The stolen American Airlines plane, 14 years prior.
It was 2003, and Ben Charles Padilla -- airline mechanic, flight engineer and private pilot -- was in charge of maintenance of a used Boeing 727 American Airlines plane (owned by a Miami airline leasing company), that had been sitting on the runway in Luanda, Angola at Quatro de Fevereiro Airport for a little over a year. On May 25, 2003, the plane inexplicably made its way down the runway, without authorization and with its transponder turned off. The FBI and CIA believe Padilla was at the controls, but reports vary as to how many people were with him upon takeoff. U.S officials suspect the plane was used for illegal activity, such as running drugs, guns or perhaps even crashed for insurance money, but no one is certain. As of today, the plane and Padilla remain missing.
3. An Australian pilot reported a UFO hovering above him mid flight. He and his plane are still missing.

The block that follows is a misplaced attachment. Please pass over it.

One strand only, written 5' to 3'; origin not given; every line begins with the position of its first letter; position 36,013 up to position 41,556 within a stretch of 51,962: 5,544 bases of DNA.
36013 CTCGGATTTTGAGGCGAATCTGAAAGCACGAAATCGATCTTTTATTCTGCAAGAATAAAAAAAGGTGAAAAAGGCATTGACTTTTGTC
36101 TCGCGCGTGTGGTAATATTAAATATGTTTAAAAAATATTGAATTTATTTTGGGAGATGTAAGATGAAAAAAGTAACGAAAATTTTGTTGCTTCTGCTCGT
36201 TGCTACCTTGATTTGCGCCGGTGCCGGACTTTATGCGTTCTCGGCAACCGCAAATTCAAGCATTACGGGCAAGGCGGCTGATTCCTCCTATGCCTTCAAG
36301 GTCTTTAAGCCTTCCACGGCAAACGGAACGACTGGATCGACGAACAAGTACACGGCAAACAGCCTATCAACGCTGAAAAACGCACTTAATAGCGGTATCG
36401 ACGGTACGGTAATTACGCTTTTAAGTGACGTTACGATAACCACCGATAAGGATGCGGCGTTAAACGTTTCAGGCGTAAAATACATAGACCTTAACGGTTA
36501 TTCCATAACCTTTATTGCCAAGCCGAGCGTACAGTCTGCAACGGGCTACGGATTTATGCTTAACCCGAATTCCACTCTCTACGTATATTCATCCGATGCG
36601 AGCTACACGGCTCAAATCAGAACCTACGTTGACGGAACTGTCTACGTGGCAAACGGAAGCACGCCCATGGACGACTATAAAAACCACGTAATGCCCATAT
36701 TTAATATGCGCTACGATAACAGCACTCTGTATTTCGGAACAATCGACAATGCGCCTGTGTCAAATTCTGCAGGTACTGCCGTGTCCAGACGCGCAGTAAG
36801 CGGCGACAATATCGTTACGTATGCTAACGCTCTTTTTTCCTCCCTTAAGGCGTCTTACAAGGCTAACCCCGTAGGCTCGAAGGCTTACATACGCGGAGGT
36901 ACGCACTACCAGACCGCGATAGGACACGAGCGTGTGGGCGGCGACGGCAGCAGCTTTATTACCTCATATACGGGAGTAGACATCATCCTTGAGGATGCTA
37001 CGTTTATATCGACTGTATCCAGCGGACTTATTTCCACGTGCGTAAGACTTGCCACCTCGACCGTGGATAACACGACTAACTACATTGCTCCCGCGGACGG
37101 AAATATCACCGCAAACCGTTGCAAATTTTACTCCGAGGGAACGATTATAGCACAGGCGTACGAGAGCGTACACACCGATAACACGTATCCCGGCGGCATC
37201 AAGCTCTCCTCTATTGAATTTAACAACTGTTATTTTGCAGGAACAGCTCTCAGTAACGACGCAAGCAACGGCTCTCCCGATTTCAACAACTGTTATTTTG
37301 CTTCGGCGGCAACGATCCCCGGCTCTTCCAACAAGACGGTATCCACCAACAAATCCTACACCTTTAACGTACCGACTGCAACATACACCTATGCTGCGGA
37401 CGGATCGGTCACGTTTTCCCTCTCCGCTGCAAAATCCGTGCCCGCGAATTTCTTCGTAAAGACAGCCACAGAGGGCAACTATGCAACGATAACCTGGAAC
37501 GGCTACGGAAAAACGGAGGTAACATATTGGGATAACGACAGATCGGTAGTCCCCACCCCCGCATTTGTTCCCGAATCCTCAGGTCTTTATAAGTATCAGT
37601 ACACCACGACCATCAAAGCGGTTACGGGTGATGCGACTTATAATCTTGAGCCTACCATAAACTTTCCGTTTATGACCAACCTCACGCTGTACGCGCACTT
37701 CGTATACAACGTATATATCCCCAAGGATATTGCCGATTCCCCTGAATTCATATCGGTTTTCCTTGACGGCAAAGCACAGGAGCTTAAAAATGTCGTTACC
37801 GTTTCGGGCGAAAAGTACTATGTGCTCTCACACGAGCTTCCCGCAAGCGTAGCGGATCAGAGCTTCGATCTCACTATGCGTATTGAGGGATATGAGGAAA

Single engine Cessna craft similar to that flown by Valentich.
In October 1978, Frederick Valentich was flying over Melbourne's Bass Strait when he reported that an aircraft that he could not identify was hovering a thousand feet above him. The flight tower told Valentich they detected no other aircraft in the area. At about 7:12 p.m., Valentich told the tower the object was "hovering and it's not an aircraft." This was followed by 17 seconds of unidentified "metal scraping sounds" and then silence. Valentich and his Cessna 182L were never seen again.
Without the wreckage, we'll never really know what happened, but subsequent reports suggest it is likely that Valentich became disoriented, possibly misjudged his altitude and crashed. Given that the disappearance took place over 30 years ago, and no wreckage has ever been found on land, it leads many to believe that Valentich must have gone down over water, which could conceivably hide a crashed plane indefinitely.
4. The roof of a commercial airliner blew off mid-flight, leaving passengers and crew exposed to the elements. The plane still managed to land safely.
Passengers recover as the exposed cabin of Flight 243 looms in the background.